This will be a great Christmas for you, with Santa and all. But, don’t be surprised if he is more interested in the wrapping.
    We have recently seen a new neurologist for Jon, so whole bevy of new tests, MRI, EEG, Catscan, and others. They were ordered end of July, and have all been completed, along with blood tests. Met with the Dr last week, and great news, we are reducing his med, and within the next 10 weeks, he will be off of one of them. One pill reduced/week. It is a horrible large orange things and he takes 5 of them twice a day. Just gobbles them down. We have to watch him very carefully to make sure no seizure activity. Then in six months we take him off his other pill.

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  4. Sounds great Mary T. re Jon. I’m looking forward to Christmas and the little guy’s reaction. Our son and his wife have been accepted into a supervised living situation but it will take a couple of months because it is a new building and everything has to be signed off. We are over the moon that they will finally have 24/7 care if needed. Will keep you posted.

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  5. What a great Christmas gift for your son and daughter-in-law. A decent place to live, with 24/7 care. Also a relief for you, as you will not have to worry if they are eating and taking meds etc.

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  6. What a great Christmas gift for your son and daughter-in-law. A decent place to live, with 24/7 care. Also a relief for you, as you will not have to worry if they are eating and taking meds etc.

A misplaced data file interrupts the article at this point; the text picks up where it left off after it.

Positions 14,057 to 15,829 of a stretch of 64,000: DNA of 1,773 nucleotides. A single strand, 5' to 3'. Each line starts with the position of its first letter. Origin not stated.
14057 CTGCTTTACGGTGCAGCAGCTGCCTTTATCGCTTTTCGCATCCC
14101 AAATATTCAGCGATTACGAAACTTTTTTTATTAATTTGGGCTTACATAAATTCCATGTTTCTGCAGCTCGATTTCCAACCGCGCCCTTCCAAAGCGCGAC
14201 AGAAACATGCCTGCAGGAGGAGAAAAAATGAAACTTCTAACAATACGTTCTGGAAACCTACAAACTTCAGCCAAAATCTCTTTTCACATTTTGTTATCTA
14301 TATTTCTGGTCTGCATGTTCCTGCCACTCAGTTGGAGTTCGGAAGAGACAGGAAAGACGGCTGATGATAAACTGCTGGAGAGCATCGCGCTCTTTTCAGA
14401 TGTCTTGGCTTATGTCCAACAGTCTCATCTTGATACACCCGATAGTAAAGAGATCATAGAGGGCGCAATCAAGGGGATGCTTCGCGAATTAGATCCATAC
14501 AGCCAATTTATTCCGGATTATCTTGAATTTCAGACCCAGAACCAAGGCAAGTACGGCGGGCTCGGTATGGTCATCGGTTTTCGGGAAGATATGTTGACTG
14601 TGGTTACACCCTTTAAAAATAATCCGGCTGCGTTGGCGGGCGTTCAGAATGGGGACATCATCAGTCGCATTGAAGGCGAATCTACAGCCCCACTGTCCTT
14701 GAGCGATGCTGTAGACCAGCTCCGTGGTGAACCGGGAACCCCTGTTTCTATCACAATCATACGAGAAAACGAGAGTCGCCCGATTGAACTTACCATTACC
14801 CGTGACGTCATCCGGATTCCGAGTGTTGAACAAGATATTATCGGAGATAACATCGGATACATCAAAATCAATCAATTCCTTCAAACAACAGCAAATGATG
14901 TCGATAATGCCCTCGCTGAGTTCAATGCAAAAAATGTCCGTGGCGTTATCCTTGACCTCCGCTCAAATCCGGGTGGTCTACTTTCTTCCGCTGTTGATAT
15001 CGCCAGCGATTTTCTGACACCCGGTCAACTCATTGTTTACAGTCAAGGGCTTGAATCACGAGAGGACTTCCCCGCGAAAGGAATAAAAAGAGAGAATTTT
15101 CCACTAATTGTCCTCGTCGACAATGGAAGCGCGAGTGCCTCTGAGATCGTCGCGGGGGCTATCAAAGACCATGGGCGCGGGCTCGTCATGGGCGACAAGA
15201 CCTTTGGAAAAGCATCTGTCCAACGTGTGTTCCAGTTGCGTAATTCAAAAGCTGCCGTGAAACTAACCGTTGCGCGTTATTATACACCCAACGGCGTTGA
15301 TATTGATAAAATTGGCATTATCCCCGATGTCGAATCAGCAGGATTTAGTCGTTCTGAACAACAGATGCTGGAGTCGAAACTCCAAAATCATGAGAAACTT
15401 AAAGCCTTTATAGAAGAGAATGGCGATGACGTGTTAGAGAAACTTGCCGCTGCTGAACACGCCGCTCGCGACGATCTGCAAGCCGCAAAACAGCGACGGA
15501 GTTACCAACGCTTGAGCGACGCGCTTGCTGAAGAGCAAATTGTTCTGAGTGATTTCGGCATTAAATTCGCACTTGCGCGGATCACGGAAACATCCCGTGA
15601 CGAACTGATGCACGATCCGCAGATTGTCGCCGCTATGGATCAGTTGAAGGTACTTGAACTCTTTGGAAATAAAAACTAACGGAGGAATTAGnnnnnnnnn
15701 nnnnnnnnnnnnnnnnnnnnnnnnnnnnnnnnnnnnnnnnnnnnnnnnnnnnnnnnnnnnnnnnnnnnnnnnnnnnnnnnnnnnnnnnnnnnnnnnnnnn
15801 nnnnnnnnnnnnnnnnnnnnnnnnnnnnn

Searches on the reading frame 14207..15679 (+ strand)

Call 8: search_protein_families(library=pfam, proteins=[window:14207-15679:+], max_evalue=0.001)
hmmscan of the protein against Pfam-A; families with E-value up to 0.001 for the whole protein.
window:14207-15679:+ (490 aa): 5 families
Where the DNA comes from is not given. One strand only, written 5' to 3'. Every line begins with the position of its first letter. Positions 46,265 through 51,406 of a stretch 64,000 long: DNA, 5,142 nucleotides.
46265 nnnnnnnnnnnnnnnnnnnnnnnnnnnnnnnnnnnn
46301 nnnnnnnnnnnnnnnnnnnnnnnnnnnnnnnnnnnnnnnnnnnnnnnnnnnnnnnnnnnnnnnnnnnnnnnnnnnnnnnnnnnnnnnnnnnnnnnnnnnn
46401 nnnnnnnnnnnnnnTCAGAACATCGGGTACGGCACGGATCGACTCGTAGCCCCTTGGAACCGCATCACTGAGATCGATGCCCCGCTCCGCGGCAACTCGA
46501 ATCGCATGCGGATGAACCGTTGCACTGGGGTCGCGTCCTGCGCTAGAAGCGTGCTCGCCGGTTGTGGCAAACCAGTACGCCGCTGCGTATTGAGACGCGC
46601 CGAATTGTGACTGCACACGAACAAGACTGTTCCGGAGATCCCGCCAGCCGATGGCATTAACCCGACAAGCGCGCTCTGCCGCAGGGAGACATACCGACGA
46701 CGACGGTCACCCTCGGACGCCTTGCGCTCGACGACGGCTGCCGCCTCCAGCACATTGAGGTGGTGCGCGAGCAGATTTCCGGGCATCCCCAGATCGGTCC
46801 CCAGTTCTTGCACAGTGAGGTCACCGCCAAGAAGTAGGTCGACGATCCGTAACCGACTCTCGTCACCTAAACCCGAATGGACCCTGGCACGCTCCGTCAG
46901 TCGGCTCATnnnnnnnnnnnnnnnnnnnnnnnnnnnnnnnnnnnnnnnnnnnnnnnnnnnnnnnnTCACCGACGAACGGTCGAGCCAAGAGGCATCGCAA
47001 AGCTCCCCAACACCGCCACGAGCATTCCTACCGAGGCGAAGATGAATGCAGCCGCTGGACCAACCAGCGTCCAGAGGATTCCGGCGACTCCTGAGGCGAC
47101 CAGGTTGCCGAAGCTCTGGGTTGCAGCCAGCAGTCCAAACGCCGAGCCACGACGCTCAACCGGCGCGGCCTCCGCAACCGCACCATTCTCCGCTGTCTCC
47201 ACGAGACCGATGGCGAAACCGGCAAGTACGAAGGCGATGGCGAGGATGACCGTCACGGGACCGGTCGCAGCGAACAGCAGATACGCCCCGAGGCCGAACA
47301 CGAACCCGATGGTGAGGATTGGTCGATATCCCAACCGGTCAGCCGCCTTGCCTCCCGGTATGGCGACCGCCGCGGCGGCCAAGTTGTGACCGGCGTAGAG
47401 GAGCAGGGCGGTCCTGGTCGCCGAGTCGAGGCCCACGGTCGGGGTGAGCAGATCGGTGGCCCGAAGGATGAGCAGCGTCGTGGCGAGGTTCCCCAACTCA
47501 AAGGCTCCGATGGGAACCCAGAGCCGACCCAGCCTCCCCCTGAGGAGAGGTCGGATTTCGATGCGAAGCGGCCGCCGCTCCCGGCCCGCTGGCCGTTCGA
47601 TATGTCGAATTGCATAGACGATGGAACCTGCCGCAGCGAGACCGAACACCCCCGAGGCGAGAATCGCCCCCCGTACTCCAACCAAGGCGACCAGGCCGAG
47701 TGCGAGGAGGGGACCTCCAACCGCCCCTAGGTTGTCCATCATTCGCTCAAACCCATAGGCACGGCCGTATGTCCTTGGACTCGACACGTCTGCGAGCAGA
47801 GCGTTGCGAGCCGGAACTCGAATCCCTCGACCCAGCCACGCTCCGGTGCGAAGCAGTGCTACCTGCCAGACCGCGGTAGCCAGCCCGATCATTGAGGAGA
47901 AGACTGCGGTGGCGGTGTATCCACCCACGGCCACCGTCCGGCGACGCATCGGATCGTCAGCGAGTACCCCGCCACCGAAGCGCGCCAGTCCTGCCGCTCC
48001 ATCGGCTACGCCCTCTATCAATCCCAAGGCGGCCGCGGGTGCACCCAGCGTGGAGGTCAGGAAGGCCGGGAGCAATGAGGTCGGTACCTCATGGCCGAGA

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  7. Agree Mary T. But my relief will not be total until moving day arrives. It looks like the end of February now.

    The building is in the downtown of St. Catharines, within walking distance or a bus ride to most services. It has 18 units, seven for the Ontario Association of Community Living. Out of the seven, only one is wheelchair accessible and that is the apt. my children will have. It’s smaller than what they have now, but they are excited because it is all new and will have in-apt. stackable washer and dryer and a large sit down shower. We had to go through many many interviews and questionnaires and assessments, etc. The one needing the most care is my daughter-in-law but once in the program, my son will always be in it as long as he wants to. I mean it is a voluntary program, but he knows he needs constant supervision — or he will end up homeless. Sometimes when I read about homeless people, I wonder how many out there have similar disabilities but fall through the cracks. I am ever so grateful for this opportunity.

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  8. Agree Mary T. But my relief will not be total until moving day arrives. It looks like the end of February now.

    The building is in the downtown of St. Catharines, within walking distance or a bus ride to most services. It has 18 units, seven for the Ontario Association of Community Living. Out of the seven, only one is wheelchair accessible and that is the apt. my children will have. It’s smaller than what they have now, but they are excited because it is all new and will have in-apt. stackable washer and dryer and a large sit down shower. We had to go through many many interviews and questionnaires and assessments, etc. The one needing the most care is my daughter-in-law but once in the program, my son will always be in it as long as he wants to. I mean it is a voluntary program, but he knows he needs constant supervision — or he will end up homeless. Sometimes when I read about homeless people, I wonder how many out there have similar disabilities but fall through the cracks. I am ever so grateful for this opportunity.